Like one of Alan Partridge's chemically enhanced chickens, thinking "Why am I so massive?", White Lies were bred for bigness. Following a Number One debut album (2009's To Lose My Life …) and a Number Three follow-up (2011's Ritual), the Ealing band's third album is as epic in scale as either of its predecessors.
Big TV is reminiscent both of the White Pyjama Music of the early 1980s (Fiction Factory, China Crisis) and the portentous Big Music of the later 1980s (Tears For Fears, Simple Minds). It's as if producer Ed Buller pressed the reverb button on singer/guitarist Harry McVeigh's vocal channel on day one of recording and never unpressed it.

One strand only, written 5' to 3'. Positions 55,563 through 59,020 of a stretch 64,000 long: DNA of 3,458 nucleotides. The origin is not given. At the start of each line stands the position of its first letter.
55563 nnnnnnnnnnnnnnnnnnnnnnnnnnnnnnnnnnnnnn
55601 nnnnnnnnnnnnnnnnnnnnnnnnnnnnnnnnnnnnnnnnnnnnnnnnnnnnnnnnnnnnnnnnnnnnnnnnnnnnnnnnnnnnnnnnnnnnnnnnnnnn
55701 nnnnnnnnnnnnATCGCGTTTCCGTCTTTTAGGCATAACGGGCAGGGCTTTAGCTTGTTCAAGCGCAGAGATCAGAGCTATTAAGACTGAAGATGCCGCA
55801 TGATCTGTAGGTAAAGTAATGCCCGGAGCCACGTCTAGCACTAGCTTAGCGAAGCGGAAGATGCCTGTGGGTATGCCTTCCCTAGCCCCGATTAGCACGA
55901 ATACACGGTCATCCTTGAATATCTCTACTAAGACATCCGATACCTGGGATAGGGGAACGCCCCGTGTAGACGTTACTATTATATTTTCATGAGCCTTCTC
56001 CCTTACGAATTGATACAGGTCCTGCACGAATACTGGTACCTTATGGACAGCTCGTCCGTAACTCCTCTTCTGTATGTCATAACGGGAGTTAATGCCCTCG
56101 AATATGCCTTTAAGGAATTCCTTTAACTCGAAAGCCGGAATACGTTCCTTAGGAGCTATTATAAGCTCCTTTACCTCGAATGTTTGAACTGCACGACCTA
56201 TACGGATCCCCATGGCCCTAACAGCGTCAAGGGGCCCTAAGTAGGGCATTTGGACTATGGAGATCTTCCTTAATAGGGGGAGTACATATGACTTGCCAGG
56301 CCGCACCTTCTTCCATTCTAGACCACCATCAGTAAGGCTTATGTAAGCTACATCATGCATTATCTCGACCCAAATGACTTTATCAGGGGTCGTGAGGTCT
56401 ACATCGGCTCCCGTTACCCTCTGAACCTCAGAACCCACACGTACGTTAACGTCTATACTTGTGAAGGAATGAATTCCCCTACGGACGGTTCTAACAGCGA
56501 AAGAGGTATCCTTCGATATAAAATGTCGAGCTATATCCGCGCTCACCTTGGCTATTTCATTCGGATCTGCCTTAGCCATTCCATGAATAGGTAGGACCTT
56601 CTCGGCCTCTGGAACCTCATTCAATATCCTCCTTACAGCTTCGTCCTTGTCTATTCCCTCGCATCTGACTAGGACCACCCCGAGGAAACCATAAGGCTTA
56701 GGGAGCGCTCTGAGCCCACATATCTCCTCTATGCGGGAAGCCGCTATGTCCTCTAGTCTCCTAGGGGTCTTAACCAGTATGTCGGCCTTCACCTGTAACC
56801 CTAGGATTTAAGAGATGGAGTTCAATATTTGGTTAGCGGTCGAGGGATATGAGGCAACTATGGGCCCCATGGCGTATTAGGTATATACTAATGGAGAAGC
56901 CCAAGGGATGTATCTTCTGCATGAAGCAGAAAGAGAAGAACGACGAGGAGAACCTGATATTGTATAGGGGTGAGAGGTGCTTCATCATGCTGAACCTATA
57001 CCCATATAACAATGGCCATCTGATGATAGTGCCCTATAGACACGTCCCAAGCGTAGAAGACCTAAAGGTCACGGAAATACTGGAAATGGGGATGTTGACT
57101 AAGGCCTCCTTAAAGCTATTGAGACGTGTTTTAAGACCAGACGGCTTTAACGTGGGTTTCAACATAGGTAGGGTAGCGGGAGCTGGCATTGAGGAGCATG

This kind of thing can be a soul-sapping experience (hello Editors), but White Lies have just enough elegance and intrigue beneath the bluster to carry it off.
Lines about "holding up the jaw of desire" and "spilt bottles in shopping aisles" suggest more life-of-the-mind than is usual in the genre. The shuddering synthpop of "Getting Even" is the high point, and only rarely, as on "Tricky to Love", does the trio's calculated hugeness really start to taste like an infected spinal column in a bap.